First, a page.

One more test for Middlebury River flood project
EAST MIDDLEBURY — The Federal Emergency Management Agency (FEMA) will require a study of the potential environmental impacts of a $2 million plan to keep the Middlebury River from jumping its banks in East Middlebury village. This environmental assessment is expected to be one of the final hurdles before a scheduled start to construction next summer.
The Middlebury selectboard on Tuesday voted unanimously to cover the town’s 25-percent share of the estimated $5,274 assessment. FEMA will cover the rest.
The so-called East Middlebury Flood Resiliency Project has been in the planning stages for several years. East Middlebury village is at the foot of the mountainous trek the river takes adjacent to Route 125 through Ripton. The river has jumped its banks at least three times during the past 11 years, including in 2008, in 2011 (with Tropical Storm Irene) and most recently in July 2017. While none of those flooding events claimed lives, they did leave a lot of property damage in their wake.
Irene in 2011 deposited several feet of sediment upstream of the Grist Mill Road Bridge, and more than six feet of scour took place along the retaining wall just downstream of the bridge. Crews at the time conducted emergency repairs that included sediment removal from the channel and concrete grouting under the exposed base of the retaining wall.
Officials estimate the 2017 flood shaved up to 50 feet off the river bank.
Amy Sheldon is manager of the flood resiliency project. She’s a natural resources planner who happens to live in East Middlebury. A state representative, she also chairs the House Natural Resources & Energy Committee.
Sheldon provided a description of the East Middlebury Flood Resiliency Project. Among other things, it will involve:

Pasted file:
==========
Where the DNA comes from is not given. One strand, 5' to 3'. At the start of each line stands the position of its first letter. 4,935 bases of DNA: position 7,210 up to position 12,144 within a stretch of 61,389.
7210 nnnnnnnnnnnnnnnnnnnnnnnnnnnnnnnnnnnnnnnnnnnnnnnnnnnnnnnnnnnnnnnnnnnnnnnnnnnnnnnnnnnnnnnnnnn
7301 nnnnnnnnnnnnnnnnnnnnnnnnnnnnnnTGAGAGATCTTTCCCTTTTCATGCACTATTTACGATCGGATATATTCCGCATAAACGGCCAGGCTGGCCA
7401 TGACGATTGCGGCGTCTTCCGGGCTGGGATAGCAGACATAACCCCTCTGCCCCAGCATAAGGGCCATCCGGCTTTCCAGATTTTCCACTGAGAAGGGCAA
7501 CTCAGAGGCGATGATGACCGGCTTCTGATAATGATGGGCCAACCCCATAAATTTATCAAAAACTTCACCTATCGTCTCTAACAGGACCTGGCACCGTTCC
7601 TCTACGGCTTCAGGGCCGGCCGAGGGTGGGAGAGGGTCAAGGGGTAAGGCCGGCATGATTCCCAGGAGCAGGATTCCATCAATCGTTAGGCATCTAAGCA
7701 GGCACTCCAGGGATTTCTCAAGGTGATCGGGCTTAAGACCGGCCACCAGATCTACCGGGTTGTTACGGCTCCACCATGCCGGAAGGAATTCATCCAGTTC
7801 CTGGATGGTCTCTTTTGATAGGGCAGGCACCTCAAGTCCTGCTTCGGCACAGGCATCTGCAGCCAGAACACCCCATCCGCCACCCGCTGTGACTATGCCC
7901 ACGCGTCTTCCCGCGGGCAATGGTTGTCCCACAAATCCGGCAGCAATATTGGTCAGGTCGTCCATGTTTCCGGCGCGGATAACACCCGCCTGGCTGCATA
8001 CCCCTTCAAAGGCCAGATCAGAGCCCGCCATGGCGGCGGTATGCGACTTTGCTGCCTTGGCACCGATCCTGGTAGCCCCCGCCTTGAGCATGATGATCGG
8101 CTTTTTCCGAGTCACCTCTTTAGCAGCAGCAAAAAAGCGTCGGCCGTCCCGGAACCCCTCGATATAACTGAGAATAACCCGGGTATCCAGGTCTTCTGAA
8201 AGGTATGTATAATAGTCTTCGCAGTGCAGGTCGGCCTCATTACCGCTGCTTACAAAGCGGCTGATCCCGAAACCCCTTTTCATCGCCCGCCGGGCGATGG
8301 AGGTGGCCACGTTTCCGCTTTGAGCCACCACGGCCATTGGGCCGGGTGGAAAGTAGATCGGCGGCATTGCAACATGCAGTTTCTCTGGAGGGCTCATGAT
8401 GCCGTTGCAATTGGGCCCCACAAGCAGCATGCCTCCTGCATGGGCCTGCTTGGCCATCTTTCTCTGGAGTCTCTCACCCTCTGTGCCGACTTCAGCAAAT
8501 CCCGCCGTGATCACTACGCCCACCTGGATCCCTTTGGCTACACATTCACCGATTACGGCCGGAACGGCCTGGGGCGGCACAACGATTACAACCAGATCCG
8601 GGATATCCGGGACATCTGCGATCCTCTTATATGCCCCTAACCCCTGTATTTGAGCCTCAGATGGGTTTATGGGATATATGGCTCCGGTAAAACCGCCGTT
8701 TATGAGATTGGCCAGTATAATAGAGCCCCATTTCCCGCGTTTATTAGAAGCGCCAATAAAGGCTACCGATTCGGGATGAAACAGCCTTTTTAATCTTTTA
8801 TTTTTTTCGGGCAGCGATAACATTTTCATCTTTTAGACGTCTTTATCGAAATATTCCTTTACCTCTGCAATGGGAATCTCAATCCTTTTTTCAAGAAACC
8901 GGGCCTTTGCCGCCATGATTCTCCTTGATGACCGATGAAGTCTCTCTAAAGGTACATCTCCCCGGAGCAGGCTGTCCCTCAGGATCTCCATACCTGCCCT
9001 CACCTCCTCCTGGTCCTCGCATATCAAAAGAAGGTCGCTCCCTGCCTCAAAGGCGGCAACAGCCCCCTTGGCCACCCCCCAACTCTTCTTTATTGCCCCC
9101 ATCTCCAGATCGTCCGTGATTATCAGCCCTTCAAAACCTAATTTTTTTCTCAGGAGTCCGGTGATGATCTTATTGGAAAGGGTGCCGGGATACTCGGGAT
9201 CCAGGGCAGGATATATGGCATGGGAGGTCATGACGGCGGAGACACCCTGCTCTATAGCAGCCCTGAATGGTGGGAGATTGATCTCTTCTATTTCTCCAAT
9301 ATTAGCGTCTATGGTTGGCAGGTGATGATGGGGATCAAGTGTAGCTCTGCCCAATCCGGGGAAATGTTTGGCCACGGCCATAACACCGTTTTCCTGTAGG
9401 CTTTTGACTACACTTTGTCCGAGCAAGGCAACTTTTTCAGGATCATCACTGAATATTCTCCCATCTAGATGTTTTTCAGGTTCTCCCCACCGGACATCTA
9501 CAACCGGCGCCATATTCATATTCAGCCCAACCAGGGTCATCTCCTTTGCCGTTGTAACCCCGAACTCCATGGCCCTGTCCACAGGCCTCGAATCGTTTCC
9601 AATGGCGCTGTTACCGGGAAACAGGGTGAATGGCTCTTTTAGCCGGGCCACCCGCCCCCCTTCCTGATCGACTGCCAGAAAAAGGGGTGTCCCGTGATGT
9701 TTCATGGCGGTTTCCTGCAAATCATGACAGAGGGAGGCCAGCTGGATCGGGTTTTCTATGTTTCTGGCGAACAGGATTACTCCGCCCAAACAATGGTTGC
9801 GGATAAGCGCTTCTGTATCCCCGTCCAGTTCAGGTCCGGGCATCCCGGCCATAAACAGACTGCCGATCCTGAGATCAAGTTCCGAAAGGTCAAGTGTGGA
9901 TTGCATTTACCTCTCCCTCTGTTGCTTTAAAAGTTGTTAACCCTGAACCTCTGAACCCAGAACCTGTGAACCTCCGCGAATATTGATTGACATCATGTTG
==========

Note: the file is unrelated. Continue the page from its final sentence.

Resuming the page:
• Armoring select sections of the Ossie Road Berm and upstream berms at a cost of $770,250.
• Repairing the existing flood wall at Grist Mill Bridge Road and extend it 150 feet downstream, for $1,053,050.
• Removing large sediment deposits from chute entrances and the top of large bars, for $187,275.
Total project costs are being placed at $2,015,849, and FEMA is expected to cover 75 percent of that amount. Middlebury residents will need to cover the $503,962 balance.
Once FEMA approves its share, Middlebury will hold a bond vote to finance its project obligation.
Construction during the summer of 2020 is expected to take 12 weeks. But first, the project will need to secure a Vermont Stream Alteration Permit, Army Corps of Engineers permission, and a local go-ahead to work within the Fluvial Erosion Hazard Zone.
Once permits are in place, construction bid documents will be drafted and the project will be put out to bid, according to Sheldon. Organizers will need to negotiate river access rights from all affected landowners.
Middlebury will manage the ongoing monitoring, maintenance at the floodwall and sediment removal from the floodplain once the project is completed, according to Sheldon.
In the meantime, Sheldon and colleague Roy Schiff will conduct the FEMA-mandated environmental assessment of the project area. The assessment, she said, is “a holistic review of the project impacts to the physical environment, air, aesthetics, climate, water, flood plains, wetlands, plants, wildlife, historic resources, socio-economic review, noise, transportation, public health and safety, environmental justice and hazardous materials.”
More information about the flood resiliency project can be found at tinyurl.com/yy9oyx5t.
Reporter John Flowers is at email@example.com.